For this project, we will focus on the scheduler as the main feature. Other features such as locators and reviews for entertainment or services will be peripheral to the main feature and may be implemented if we have enough time. We will, however, describe the whole application in the following sections, rather than just the scheduler.
Contextual Inquiry - Interview Descriptions
INTERVIEW ONE (Max Preston):
I first explained the context of our product and asked Peter whether he would want a scheduler for his cell phone. He said that he would definitely want one. He would like it to ring when he needs to do something and he mentioned that it could be useful for cooking too.
When he has to schedule something, Peter normally writes down a note in his daily planner, which is a physical, paper-based notebook. He uses his cell phone as an alarm clock since waking up on time is important. The rest he does in his head.
I asked Peter to set his alarm with his cell phone (Motorola Razor) for me: He pressed the middle button to open the menu, navigated to settings, navigated to tools, navigated to alarm clock, and that brought up the alarm menu. There are several times saved in a list. He can navigate up/down to a time and press the right shoulder 'enable' button to activate/deactivate that alarm or press enter, then edit and go to a menu where he can change the settings for that alarm. He can enable multiple alarms at once. When on the edit screen to change an alarm, he navigates to the time box and uses the up and down arrows to set the hour/minute/am-pm and then presses done. He can only save a total of five alarm times, otherwise the 'Alarm Clock full' message appears. Peter thinks that five alarms probably wouldn’t be enough if you are a busy CEO, but for him, it’s enough. He can delete a single alarm or all of them. When making or setting an alarm, he can also set the volume by navigating to volume on the edit screen and using the up/down arrows. He can also change the alarm sound from the edit screen, which leads to a list that he navigates with the up/down arrows. One of the sounds is 'vibrate', and his phone vibrates when he scrolls to that one. However, none of the other sounds can be previewed. with a list that he navigates with up/down arrows. One of the sounds is vibrate. But can’t preview the sound for anything but vibrate. Alarms can only be enabled/disabled; they can't be set to go off on certain days of the week. Since Peter doesn't really understand how snooze works, he usually disables all his alarms in the morning so that they won't go off later. But then he needs to set them all again every night. Peter would prefer if he could set his alarm once and have it go off at the right time every day. The alarm hasn’t failed yet. It always wakes him up.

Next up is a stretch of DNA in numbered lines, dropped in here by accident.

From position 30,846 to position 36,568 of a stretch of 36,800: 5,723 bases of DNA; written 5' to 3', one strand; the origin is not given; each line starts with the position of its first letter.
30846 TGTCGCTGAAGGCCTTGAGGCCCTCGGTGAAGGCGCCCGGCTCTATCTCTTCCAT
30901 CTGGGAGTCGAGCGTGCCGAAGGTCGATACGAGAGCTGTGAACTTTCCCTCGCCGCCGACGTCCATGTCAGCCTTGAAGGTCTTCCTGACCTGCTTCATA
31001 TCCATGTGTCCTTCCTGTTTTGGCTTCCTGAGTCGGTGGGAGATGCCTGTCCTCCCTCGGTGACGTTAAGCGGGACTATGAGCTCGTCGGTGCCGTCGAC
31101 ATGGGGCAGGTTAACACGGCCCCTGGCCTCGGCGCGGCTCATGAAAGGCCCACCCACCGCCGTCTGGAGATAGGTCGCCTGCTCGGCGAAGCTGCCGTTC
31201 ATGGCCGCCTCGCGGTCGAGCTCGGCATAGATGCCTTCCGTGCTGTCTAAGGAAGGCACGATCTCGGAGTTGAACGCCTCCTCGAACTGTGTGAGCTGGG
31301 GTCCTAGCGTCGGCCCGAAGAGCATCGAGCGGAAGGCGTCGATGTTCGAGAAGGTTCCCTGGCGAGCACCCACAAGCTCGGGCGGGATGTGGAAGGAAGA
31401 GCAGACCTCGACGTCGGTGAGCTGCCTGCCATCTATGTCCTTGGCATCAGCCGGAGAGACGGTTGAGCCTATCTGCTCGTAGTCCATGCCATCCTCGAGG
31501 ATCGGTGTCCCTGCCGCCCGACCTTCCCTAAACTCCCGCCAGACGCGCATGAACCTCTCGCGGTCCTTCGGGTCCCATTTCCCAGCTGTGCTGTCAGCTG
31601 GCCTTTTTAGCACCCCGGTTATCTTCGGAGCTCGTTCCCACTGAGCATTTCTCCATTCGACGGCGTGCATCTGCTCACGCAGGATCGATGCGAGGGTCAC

If Peter had a scheduler/calendar, I asked him what he would want it to do: He said that it would be good to remind him to go to classes on time, since he sometimes forgets. It would also be useful when he needs to meet with people for general appointments, like going to dinner or watching a movie. It wouldn't be useful when he eats out by himself, since he just goes out when he's hungry in that case. But it would be really useful for going out with other people at a certain time. For example, if he wants to meet a friend for dinner at 7:00, he would want it to ring at 6:50 to remind him.
I asked Peter why doesn’t he have a scheduler/calendar on his computer: He doesn’t know. He just never thought about it. However, now that he knows about our product, he thinks that he would use it if he had it.